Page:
For Vidal, the worst aspect of 9-11 is the extent to which the terrorist attacks are being used as an excuse to severely curtail American civil liberties (although this seems a little odd coming from an author who wrote a lengthy novel celebrating the man who suspended habeas corpus during the Civil War), and George W. Bush's statement that the terrorists hate us because of "our freedoms, our freedom of religion, our freedom of speech, our freedom to vote and assemble and disagree with each other" rings, to Vidal, laughably hollow, since these words are coming from a man who, in Vidal's view, is doing more to damage the freedoms he purports to defend than Osama bin Laden could ever hope to do with a fleet of jumbo jets.
Unfortunately Vidal's thesis, as provocative as it is, is not coherent. The book feels cobbled together from a disparate group of articles, some dating back to 1997, and it's hard to see what Vidal's championing of Timothy McVeigh (in essays that have already been printed in Vidal's 2001 collection, "The Last Empire") has to do with the events of 9-11, except as another arguable example of American governmental perfidy.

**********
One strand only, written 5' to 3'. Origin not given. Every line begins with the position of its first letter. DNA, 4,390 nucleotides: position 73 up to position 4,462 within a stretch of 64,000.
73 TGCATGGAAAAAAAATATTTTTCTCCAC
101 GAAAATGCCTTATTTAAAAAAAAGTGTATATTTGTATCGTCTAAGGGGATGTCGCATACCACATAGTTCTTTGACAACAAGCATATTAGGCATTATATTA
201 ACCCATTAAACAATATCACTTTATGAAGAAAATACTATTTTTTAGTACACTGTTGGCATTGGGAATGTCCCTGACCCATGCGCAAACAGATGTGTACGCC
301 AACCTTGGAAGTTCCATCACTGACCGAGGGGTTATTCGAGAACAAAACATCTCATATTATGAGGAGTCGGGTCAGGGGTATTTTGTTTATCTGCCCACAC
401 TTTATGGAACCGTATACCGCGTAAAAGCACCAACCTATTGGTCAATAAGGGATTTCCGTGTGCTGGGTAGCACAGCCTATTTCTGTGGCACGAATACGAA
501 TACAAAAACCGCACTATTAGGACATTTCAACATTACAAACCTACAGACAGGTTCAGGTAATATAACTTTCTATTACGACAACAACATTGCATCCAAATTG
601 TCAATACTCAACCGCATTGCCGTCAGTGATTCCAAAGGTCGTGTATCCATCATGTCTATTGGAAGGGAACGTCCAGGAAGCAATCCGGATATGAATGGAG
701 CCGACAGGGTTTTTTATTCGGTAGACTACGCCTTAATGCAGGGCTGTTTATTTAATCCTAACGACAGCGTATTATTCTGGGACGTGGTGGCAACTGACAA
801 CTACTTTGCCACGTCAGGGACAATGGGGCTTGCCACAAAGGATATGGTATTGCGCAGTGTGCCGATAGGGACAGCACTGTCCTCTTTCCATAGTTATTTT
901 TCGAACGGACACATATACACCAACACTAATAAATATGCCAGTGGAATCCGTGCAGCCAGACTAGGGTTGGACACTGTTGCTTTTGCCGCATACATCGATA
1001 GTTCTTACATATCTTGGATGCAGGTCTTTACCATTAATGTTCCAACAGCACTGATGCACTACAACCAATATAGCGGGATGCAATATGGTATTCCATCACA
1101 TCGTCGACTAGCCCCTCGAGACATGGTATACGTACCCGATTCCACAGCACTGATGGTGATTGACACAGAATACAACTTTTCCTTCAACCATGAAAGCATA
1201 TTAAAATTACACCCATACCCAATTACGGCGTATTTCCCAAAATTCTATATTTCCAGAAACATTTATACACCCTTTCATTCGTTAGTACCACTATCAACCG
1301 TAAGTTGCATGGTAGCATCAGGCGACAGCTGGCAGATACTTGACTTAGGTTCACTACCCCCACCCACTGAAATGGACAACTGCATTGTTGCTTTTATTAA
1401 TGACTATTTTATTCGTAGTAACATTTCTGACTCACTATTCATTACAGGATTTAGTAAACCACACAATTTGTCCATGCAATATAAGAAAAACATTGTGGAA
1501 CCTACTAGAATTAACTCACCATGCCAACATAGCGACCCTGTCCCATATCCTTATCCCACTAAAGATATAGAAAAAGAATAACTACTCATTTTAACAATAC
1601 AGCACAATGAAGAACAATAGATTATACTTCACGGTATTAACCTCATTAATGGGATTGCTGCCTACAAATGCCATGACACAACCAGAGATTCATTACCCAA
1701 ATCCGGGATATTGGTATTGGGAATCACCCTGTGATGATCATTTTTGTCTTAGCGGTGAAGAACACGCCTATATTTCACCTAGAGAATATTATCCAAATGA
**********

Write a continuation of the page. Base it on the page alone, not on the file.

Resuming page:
Noam Chomsky's new book, "9-11" (Seven Stories Press; 125 pages; $8.95) consists of a series of interviews in which softball questions are lobbed at him by a series of mostly foreign journalists, about which he can pontificate (my favorite of these is a question from an Italian journalist: "Could you say something about connivance and the role of American secret service?" to which Chomsky replies, "I don't quite understand the question").